Smoking reduces fecundity: a European multicenter study on infertility and subfecundity. The European Study Group on Infertility and Subfecundity

Am J Epidemiol. 1996 Mar 15;143(6):578-87. doi: 10.1093/oxfordjournals.aje.a008788.

Abstract

Several studies published within the past 10 years indicate that smoking reduces fecundity, but not all studies have found this effect, and smoking cessation is not used routinely in infertility treatment in Europe. The present study was designed to examine male and female smoking at the start of a couple's waiting time to a planned pregnancy. Two types of samples were used: population-based samples of women aged 25-44 years who were randomly selected in different countries from census registers and electoral rolls, in which the unit of analysis was the couple; and pregnancy-based samples of pregnant women (at least 20 weeks' pregnant) who were consecutively recruited during prenatal care visits, in which the unit of analysis was a pregnancy. More than 4,000 couples were included in each sample, and 10 different regions in Europe took part in data collection. The data were collected between August 1991 and February 1993 by personal interview in all population-based samples and in all but three regions of the pregnancy sample, where self-administered questionnaires were used. The results based on the population sample showed a remarkably coherent association between female smoking and subfecundity in each individual country and in all countries together, both with the first pregnancy (odds ratio (OR) = 1.7, 95% confidence interval (CI) 1.3-2.1, at the upper level of exposure) and during the most recent waiting time to pregnancy (OR = 1.6, 95% CI 1.3-2.1). Results based on the pregnancy sample were similar (OR = 1.7, 95% CI 1.3-2.3). No significant association was found with male smoking (in the population sample, OR = 0.9, 95% CI 0.7-1.1 (first pregnancy) and OR = 1.0, 95% CI 0.9-1.3 (most recent waiting time); in the pregnancy sample, OR = 0.9, 95% CI 0.7-1.1). The fecundity distribution among smokers appeared to be shifted toward longer waiting times without a change in the shape of the distribution. Women who have difficulty conceiving should try to stop smoking or to reduce their smoking to less than 10 cigarettes per day.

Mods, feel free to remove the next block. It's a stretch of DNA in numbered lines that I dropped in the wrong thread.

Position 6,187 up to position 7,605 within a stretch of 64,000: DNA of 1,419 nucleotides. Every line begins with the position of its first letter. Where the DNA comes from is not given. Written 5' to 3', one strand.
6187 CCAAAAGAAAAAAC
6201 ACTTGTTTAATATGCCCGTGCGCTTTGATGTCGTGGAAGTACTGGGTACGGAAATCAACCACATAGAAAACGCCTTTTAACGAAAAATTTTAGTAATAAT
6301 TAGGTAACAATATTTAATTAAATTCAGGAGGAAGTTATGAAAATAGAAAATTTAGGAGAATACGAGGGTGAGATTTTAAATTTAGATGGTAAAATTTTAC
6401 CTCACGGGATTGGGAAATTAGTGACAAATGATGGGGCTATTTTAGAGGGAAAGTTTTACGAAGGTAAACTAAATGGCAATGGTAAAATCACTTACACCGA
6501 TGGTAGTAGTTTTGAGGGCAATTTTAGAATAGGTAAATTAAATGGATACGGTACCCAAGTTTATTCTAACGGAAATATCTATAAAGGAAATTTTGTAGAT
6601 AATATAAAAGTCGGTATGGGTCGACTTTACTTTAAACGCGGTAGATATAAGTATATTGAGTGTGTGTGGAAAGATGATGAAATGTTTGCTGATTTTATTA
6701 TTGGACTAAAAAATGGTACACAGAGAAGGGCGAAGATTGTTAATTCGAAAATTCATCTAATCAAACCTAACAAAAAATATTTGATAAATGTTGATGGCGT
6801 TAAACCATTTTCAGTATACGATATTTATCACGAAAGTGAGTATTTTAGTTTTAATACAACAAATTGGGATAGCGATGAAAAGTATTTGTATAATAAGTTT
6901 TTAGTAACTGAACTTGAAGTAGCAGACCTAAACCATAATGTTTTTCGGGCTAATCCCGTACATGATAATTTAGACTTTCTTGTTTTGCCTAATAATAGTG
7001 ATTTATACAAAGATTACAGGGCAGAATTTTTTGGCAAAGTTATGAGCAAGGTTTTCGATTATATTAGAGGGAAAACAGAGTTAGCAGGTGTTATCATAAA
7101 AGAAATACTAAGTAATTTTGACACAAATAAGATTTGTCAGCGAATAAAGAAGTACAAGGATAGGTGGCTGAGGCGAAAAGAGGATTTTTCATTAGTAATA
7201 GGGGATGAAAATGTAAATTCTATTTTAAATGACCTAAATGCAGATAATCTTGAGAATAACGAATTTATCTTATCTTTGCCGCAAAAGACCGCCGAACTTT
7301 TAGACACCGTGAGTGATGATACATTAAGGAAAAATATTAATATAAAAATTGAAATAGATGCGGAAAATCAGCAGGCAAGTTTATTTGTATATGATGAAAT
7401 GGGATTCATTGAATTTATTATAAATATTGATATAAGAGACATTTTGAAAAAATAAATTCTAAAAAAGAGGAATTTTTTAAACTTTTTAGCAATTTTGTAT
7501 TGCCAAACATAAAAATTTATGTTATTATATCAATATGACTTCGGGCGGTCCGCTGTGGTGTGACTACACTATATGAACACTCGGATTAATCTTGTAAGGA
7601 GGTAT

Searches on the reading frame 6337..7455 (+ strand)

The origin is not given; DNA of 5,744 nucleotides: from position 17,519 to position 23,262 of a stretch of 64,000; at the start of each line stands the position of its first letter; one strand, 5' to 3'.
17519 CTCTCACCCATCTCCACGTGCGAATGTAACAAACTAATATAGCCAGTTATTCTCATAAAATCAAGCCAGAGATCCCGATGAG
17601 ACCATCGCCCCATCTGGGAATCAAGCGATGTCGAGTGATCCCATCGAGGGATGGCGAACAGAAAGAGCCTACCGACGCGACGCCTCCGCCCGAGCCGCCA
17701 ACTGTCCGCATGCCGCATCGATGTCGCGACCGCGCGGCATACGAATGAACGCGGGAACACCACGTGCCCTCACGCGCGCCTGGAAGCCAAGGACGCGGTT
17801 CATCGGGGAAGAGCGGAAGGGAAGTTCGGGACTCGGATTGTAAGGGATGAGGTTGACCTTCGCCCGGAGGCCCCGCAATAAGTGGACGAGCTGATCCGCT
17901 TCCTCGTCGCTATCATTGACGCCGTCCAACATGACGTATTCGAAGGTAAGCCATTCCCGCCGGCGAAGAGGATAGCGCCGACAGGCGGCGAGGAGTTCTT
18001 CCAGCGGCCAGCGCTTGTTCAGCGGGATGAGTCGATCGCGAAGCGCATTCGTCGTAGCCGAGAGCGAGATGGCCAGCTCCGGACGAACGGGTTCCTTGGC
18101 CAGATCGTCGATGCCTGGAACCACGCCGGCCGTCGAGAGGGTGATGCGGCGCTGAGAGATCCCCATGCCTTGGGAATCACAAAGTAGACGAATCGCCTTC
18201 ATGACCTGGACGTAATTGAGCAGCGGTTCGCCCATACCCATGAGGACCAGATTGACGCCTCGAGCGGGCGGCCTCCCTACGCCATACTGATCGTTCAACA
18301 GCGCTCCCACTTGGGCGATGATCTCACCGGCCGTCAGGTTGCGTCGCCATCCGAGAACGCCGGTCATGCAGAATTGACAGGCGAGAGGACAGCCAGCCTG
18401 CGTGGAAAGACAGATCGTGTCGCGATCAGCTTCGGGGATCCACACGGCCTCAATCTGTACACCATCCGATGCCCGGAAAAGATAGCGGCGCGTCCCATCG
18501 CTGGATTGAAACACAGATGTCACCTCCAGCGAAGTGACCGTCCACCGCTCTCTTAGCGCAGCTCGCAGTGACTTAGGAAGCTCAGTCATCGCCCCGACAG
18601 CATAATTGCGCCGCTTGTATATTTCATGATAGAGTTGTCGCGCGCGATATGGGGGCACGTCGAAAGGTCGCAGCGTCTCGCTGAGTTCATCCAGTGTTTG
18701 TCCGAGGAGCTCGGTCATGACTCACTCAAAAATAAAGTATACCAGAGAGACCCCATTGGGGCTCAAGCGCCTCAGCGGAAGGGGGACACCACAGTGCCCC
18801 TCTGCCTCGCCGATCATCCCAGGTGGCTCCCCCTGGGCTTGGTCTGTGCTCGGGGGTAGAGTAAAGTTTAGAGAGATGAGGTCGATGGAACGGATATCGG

Publication types

  • Multicenter Study
  • Research Support, Non-U.S. Gov't

MeSH terms

  • Adult
  • Europe
  • Female
  • Fertility / physiology*
  • Humans
  • Infertility / etiology*
  • Interviews as Topic
  • Male
  • Pregnancy
  • Risk Factors
  • Smoking / adverse effects*